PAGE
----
So I went home, I turned off my phone and went to bed at 2pm. And then I slept and did nothing for the next 2 days. No email, no phone calls. I didn't know if the servers were up or if I had important emails to respond to, I didn't care. And when I felt recovered I turned the internet back on… And everything was fine. Even if this site had been down for 2 days… things still would have been fine. I realized after that breakdown, that holding on too tight to the reigns will only wear out your grip and you'll fall off the horse.
I've also had some major events in my life that have shaped my perspective on the opportunities each day present us. I had cancer taken out of my face, I've spent 11 months living in disaster areas where thousands of people died with to-do lists full of things not yet done… And I married a woman who completes my circuit, and has given me a daughter that I adore. Having this deep appreciation for every moment of life I get doesn't make me want to work less though, it inspires me to work harder, to achieve greater things in the time that I have to leave behind more for those that I love.
The life of a startup founder is a very busy one. Even without a family, you will never have all the time you need to answer every email, design every feature, build every application or close every deal. It's the illusion that this is possible that I think breaks most founders.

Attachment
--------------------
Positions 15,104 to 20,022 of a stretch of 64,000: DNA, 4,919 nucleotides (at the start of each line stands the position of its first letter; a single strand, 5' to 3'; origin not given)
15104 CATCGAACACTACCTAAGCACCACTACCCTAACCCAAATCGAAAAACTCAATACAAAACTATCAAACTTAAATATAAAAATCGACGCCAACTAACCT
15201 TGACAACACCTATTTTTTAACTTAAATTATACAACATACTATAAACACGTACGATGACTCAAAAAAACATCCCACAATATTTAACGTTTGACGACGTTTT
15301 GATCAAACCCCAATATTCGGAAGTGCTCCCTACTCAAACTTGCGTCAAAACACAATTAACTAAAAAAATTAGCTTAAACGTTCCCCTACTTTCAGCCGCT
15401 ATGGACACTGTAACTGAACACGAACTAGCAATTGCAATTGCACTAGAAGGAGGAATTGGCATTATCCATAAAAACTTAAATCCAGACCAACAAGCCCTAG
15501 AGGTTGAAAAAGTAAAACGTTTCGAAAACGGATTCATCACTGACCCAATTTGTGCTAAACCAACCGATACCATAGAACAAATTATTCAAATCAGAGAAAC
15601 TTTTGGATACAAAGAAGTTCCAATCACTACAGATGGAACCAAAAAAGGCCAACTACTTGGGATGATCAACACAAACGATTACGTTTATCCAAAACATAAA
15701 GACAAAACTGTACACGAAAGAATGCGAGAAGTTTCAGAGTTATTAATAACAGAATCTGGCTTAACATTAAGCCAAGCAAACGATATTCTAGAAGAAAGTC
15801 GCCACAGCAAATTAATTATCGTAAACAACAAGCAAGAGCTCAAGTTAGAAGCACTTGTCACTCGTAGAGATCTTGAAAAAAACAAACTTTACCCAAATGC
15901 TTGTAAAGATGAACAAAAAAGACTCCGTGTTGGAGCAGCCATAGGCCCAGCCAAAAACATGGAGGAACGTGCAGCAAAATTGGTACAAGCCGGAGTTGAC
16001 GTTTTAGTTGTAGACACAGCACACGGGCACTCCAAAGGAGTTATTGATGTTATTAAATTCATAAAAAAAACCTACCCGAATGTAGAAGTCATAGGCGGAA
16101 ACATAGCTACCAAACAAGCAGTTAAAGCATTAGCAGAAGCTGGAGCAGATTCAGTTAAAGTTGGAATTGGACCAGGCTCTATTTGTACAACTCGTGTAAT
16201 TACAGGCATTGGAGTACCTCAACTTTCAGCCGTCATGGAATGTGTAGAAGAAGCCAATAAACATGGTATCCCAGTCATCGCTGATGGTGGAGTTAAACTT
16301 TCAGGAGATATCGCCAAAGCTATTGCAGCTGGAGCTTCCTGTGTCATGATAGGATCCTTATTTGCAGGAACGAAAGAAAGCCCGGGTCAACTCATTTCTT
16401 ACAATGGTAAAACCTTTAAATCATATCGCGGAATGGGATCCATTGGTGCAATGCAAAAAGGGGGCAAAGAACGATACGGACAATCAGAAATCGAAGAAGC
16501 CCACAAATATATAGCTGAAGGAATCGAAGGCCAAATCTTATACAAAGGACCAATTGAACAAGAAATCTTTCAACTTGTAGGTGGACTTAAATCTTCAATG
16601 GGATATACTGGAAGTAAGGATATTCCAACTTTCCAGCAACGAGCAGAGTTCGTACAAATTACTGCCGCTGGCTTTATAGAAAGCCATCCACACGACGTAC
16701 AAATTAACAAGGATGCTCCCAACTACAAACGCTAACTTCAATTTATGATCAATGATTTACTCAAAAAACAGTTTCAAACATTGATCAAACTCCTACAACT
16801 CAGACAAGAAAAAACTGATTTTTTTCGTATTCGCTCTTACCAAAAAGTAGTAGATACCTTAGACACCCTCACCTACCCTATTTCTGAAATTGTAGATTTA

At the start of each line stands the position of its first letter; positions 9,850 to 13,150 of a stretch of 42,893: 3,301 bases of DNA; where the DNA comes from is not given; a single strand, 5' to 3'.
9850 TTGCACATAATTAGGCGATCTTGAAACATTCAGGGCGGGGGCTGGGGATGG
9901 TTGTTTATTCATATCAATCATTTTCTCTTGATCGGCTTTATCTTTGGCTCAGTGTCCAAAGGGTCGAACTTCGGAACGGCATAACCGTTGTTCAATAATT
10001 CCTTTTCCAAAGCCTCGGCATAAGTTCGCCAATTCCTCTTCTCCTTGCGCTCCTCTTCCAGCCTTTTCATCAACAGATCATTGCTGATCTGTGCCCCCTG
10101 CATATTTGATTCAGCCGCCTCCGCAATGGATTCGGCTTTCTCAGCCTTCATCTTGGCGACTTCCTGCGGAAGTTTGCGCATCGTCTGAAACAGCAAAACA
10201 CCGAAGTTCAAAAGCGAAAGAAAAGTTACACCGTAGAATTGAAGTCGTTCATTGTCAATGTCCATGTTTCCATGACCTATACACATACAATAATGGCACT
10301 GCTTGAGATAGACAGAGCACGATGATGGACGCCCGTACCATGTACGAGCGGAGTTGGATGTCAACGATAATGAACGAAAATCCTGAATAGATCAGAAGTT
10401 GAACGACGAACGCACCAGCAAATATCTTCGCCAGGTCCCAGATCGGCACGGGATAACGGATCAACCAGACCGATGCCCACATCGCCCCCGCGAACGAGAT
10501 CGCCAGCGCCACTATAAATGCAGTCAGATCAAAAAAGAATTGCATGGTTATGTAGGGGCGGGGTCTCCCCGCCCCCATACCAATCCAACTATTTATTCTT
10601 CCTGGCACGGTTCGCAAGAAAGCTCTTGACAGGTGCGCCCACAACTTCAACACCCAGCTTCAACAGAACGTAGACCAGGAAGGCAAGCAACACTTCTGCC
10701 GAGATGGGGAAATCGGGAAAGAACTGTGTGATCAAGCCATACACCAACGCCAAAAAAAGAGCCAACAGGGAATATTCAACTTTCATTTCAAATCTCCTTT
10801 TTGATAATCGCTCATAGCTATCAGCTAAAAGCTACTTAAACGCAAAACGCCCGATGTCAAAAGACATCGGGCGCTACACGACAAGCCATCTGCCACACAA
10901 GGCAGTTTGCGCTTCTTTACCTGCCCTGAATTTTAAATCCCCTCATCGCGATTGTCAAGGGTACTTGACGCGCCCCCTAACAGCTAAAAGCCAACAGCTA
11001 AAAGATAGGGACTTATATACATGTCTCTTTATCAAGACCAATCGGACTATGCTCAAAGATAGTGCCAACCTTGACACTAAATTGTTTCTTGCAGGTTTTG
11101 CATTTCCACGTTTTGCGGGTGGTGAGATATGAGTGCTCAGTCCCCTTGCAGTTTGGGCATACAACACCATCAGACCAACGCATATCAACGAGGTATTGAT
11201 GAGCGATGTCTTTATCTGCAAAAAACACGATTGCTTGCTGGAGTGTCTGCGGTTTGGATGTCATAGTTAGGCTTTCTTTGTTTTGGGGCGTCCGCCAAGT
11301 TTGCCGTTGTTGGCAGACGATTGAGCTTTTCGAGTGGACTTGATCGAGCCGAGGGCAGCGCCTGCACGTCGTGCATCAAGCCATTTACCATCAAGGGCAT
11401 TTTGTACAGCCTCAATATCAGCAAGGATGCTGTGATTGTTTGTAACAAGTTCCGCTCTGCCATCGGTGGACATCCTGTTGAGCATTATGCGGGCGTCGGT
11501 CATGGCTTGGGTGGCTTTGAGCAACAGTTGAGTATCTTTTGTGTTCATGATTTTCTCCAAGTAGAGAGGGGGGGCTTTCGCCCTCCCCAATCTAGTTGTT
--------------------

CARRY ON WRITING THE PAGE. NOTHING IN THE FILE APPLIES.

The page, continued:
The best CEO I can be for my company is to be the best Bubs I can be for myself. If I'm unhappy, tired or stressed, then the time I am giving to my company isn't as valuable as it can be, so while I'm putting in more hours… the end result might not be any greater output.
To overly simplify this, let's say that your mental, emotional, physical state is given a multiplier score. When you're burnt out or stressed you might be operating at a 5. When you're happy and energized, you're firing at a 9.
If you log a 12 hour day at a level 4, you're output for the day is 48 (12*4). But if you're operating at a 9, you can put in only 8 hours and still get a better output of 72. (8*9). Now these numbers don't really mean anything, but I think the concept holds true. Just cause you're at a desk, doesn't mean you're doing yourself or your company any good. Don't get misled by the hype of the hustler and mistake action for effectiveness.